Herbs 101: The Rose
“A rose by any other name would smell as sweet.” -Juliet; William Shakespeare c. 1591
One of the most prolific writers of all time, Shakespeare portrayed the rose, such a beautifully wild and aromatic flower, as a romantic dream. Its scent – beginning with the its discovery and continuing on through to modern day — has been associated with love. Sacred to Aphrodite, the Greek Goddess of Love, and associated with the planet Venus, the rose is symbolic of a lover’s passion, beauty and the ability to nurture selflessly. There are hundreds of different species of roses and countless varieties, with each color symbolizing a different meaning.
Red: love, passion, respect
White: purity, innocence, reverence
Pink: romance, admiration, elegance
Yellow: friendship, joy, caring
Orange: happiness desire, sincerity
Purple: admiration & love at first site
As we all know, nothing worth having comes easy. Rose oil is no exception. It takes approximately 2 million flowers, (close to 4 tons) to acquire a mere 2 lbs. of oil. Used in aromatherapy, rose is connected to the heart chakra and helps one open and heal one’s heart and is commonly used as a massage oil for it’s sedative and anti-depressant properties. Rose Otto, or oil, blends beautifully with other florals, as well as with woodsy scents such as bergamot, frankincense and patchouli.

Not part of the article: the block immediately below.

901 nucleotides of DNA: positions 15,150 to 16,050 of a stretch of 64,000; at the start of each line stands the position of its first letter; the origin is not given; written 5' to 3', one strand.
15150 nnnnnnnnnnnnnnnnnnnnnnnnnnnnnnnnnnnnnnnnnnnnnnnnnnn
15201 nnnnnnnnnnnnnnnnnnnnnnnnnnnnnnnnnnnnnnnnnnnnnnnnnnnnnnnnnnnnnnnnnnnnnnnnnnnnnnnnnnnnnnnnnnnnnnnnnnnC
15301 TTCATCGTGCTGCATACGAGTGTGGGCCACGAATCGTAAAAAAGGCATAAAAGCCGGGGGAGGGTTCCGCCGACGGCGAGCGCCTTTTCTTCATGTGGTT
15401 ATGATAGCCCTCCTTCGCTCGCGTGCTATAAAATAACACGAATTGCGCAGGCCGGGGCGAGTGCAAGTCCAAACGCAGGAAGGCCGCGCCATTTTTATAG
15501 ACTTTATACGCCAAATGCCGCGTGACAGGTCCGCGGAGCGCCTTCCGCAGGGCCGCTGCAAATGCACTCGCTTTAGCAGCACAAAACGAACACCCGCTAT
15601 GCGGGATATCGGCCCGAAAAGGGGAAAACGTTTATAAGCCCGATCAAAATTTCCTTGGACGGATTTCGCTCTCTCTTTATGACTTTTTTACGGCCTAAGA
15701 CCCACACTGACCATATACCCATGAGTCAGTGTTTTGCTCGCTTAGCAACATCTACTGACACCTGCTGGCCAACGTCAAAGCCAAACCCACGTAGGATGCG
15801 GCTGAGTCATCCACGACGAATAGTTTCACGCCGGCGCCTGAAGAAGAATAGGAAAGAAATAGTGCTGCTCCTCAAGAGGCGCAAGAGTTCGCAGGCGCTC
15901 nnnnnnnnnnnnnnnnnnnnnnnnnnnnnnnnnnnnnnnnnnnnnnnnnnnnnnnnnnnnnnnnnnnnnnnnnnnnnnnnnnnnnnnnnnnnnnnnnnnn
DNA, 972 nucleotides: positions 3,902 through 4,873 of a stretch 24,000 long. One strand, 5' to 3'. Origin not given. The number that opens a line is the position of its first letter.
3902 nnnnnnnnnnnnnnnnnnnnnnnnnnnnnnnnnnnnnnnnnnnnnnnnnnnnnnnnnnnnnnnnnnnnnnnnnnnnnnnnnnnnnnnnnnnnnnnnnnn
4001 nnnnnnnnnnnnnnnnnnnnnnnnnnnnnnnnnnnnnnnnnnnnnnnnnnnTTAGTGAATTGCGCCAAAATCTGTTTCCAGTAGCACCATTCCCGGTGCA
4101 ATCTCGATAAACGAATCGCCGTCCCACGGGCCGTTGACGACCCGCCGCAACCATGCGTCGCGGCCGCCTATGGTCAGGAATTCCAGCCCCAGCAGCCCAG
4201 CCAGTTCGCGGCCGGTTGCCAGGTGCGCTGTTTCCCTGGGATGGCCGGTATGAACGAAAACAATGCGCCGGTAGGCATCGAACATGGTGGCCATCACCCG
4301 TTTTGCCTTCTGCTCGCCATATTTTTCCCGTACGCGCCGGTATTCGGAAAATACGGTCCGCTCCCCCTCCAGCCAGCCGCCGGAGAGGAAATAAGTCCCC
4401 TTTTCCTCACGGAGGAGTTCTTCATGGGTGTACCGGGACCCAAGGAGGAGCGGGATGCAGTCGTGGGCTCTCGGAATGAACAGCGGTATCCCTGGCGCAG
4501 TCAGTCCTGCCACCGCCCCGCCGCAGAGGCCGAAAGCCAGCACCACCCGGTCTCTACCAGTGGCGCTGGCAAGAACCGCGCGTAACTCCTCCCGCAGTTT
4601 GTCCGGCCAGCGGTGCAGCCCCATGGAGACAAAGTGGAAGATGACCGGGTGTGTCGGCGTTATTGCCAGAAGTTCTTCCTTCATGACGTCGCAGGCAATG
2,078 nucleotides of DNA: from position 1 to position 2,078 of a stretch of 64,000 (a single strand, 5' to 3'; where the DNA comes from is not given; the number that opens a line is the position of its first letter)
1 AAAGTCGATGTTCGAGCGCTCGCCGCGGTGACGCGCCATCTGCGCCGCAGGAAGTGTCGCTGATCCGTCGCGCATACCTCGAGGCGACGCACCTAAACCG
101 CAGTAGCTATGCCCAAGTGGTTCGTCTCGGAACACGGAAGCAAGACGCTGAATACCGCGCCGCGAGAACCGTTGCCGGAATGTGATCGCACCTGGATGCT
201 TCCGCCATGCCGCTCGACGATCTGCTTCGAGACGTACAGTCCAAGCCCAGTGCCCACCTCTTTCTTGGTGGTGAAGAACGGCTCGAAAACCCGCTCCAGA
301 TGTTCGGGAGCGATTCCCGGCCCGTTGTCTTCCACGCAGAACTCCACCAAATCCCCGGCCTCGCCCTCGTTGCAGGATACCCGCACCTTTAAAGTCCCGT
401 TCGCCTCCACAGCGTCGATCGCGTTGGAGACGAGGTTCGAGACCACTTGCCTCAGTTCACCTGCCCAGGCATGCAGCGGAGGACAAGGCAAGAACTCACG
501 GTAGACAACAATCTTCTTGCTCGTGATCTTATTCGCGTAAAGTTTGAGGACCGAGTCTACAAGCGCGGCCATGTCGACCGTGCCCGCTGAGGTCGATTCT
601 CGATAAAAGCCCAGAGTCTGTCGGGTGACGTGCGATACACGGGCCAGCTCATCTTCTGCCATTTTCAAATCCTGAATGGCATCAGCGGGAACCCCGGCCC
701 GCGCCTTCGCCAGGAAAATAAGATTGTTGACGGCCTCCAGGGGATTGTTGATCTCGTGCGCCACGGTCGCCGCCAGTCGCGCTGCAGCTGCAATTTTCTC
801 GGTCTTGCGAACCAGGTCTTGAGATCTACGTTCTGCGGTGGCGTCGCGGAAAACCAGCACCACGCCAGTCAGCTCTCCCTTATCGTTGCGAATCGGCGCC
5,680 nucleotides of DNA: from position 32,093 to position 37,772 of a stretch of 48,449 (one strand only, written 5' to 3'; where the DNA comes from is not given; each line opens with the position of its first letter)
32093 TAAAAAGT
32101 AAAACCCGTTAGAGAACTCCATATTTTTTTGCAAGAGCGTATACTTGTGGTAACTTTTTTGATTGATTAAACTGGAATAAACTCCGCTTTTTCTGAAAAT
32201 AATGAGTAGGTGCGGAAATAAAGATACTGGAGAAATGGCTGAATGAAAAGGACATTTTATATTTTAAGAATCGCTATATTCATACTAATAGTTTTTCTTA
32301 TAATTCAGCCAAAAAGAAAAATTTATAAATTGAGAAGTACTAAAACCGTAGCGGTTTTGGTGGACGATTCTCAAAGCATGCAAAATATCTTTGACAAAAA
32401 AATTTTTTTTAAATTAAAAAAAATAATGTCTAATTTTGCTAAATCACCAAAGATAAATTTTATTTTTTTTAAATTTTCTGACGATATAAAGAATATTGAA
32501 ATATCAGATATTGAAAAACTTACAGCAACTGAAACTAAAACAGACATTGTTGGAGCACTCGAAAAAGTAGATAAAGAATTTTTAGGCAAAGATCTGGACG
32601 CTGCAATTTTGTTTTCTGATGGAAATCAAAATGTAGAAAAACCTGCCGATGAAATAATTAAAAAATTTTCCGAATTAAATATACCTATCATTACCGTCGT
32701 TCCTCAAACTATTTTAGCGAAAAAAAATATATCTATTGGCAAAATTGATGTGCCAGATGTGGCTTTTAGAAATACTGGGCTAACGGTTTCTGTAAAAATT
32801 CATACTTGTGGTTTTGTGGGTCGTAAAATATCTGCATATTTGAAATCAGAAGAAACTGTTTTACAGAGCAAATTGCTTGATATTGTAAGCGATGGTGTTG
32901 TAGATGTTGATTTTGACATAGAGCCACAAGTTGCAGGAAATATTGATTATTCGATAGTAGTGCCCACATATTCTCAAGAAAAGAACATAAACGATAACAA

NOTE: For an intoxicating aphrodisiac massage mix 4 drops each of rose otto, bergamot and neroli to at least 4 tsp. of a carrier oil of your choice.
The beauty of a rose doesn’t stop at it’s physical appearance or incredible essential oil. Every part of the rose can be used. The flowers, leaves and hips have all proved to be extremely important in moisturizing and nourishing the skin. Rose hips are rich in both Vitamins C & A, as well as in beneficial flavonoids and tannins. As mentioned in an earlier post, one of my favorite beneficial oil blends is equal parts rose hip and marula oil. Rosewater, as well, has been used for centuries as an aromatic facial toner and is one of my favorite parts of my personal beauty routine. This is a great travel companion to refresh dull and sleepy skin!
The use of rose water doesn’t stop at its connection to aromatherapy and religion. It has been traditionally used in the Middle East and other parts of the world as an addition to simple syrups, beverages and desserts. Rose water infusions can be used in both sweet & savory dishes though, and my only piece of advice when experimenting with this aromatic addition is not to go overboard. A little goes a long way!